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2002-05-21 14:09:00
Embassy Harare
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						C O N F I D E N T I A L SECTION 01 OF 03 HARARE 001219 



E.O. 12958: DECL: 05/21/2012


Classified By: political section chief Matt Harrington.
Reasons: 1.5 (B) and (D).


1. (C) The talks between ZANU-PF and the MDC have collapsed
for now, as President Mugabe insisted the ruling party would
not participate until after the courts rule on the
opposition's legal challenge of the presidential election
results. MDC leader Morgan Tsvangirai subsequently declared
that mass action is now unavoidable and inevitable since the
population is "combative and defiant" and refused to
recognize Mugabe's legitimacy. The objective of mass action
would be to make the country ungovernable and force a new
election, but an MDC advisor said the party needed at least
six more months to lay sufficient groundwork for such an
effort to be successful. An independent political analyst
thought that the MDC would not be able to sustain effective
mass action and should concentrate instead on strengthening
its own structures, devising appealing policy alternatives,
and intensifying efforts to build bridges to the continent,
particulary to South Africa. Taking these steps, while
letting food shortages and economic decline take their
inevitable toll on the current government, might be the best
of Tsvangirai's narrowing options. End Summary.

Interparty talks collapse


2. (C) After several days of energetic attempts by the
South African and Nigerian facilitators to jump start the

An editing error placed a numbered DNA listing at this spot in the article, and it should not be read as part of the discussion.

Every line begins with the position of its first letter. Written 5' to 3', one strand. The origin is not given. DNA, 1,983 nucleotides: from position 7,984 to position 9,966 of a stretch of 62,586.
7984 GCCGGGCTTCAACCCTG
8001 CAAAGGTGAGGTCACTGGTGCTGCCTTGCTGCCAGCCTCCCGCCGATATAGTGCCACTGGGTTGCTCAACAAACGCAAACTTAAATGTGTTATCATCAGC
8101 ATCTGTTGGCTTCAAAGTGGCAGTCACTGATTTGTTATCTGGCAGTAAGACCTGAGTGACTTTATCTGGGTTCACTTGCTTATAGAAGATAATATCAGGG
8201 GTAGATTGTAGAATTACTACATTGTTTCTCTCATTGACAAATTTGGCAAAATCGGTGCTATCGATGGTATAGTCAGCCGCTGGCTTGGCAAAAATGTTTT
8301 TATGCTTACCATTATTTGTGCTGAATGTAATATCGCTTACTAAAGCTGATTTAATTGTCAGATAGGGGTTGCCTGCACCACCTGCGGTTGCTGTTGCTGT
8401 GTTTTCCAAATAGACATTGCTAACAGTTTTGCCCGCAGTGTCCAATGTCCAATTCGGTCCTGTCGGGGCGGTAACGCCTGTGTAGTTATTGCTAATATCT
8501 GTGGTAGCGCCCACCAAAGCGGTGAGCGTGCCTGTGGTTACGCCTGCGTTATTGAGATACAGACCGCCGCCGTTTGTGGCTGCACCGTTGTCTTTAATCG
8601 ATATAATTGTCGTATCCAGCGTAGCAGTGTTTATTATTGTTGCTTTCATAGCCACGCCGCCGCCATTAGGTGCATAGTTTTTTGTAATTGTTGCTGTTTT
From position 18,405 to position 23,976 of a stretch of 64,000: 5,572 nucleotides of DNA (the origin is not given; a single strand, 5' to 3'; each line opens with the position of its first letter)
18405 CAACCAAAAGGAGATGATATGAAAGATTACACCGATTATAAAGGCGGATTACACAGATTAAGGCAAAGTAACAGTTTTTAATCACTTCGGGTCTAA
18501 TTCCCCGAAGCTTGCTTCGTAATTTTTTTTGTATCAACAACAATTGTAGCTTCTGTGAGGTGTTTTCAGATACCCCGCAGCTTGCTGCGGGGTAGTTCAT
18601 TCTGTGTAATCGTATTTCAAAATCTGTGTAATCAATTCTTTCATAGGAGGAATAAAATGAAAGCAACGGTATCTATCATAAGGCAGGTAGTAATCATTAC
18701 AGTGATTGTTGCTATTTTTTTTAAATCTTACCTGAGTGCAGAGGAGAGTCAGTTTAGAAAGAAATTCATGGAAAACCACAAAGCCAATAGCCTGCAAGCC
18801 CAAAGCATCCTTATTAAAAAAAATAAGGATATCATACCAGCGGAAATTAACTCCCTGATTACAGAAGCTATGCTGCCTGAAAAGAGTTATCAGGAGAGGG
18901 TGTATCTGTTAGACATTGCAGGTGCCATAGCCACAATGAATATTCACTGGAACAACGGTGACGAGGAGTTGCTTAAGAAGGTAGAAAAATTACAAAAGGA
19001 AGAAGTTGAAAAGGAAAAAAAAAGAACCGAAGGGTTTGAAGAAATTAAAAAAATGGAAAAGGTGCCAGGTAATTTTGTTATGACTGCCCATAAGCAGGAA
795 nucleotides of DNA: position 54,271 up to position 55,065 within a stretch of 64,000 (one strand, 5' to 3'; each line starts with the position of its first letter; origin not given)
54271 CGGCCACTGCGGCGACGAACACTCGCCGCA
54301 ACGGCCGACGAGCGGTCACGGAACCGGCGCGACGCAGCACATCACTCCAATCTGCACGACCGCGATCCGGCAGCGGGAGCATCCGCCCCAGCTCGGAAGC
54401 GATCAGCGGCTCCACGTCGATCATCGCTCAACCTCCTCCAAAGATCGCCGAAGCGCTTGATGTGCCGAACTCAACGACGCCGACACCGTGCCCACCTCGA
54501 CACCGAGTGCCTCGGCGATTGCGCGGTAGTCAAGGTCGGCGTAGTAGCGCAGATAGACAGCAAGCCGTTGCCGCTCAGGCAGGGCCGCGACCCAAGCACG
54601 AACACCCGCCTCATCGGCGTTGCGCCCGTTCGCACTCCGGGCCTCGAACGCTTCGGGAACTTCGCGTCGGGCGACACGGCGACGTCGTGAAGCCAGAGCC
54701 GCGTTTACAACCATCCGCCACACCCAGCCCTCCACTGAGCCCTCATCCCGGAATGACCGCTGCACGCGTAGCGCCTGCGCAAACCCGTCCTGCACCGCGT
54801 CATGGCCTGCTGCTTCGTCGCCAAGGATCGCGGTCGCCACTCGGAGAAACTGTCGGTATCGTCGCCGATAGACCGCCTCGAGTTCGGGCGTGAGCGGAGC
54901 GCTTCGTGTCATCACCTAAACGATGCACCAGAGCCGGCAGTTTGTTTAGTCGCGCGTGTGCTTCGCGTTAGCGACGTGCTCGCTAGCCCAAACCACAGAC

nascent dialogue between ZANU-PF and the MDC, it appears that
the talks have collapsed before they ever really began. As
reported in reftels, the ruling party requested a suspension
of the dialogue (which had, to date, produced only an
agreement on agenda items) until the MDC's legal challenge of
the election results was completed, and President Mugabe
refused to budge from this position in a subsequent
discussion with the facilitators. We understand that MDC
leader Morgan Tsvangirai plans to phone Nigerian President
Obasanjo, presumably to follow up on the latter's promise to
travel to Harare personally to ensure continuation of the

3. (C) Prominent political analyst (and occasional advisor
to the MDC leadership)Brian Raftopoulos told us that the MDC
needs the talks more than the ruling party. The dialogue
gives the MDC visibility, and the longer the opposition party
is out of the public spotlight, the more they lose
credibility and relevance.

Mass action "inevitable"


4. (C) In a May 18 interview with an independent weekly
newspaper, MDC President Morgan Tsvangirai said mass action
now appears to be the only feasible alternative left for the
opposition party. "We have come to a stage where non-violent
action has to be taken. It is evident that mass action is
unavoidable. It is now inevitable." He reiterated some of
the points that he made with us on May 14 (reftel), namely
that the party has engaged in nationwide consultations on the
way forward, and that the mood around the country is
"combative and defiant." He implied that, ultimately, the
achievement of peaceful change depends upon Zimbabweans
themselves, not on the international community. Throwing down
the rhetorical gauntlet, Tsvangirai insisted that "The people
are refusing to accept Mugabe as their president and as a
responsible leadership we are going to channel their emotions
in a positive way that will resolve the crisis this country
is in."

5. (C) Gandi Mudzingwa, Tsvangirai's special advisor, told
us on May 21 that the objective of mass action would be to
make the country ungovernable, and create an imperative for
an election rerun by forcing Mugabe from office. Sufficient
groundwork, however, has not yet been laid for mass action to
be successful, according to Mudzingwa. Although the party
had completed consultations with its own structures around
the country, it had only just begun to confer with
broad-based civic organizations -- such as the Zimbabwe
Congress of Trade Unions and the Zimbabwe National Students
Association -- whose participation would be critical to the
success of such an endeavor. In addition, the MDC must also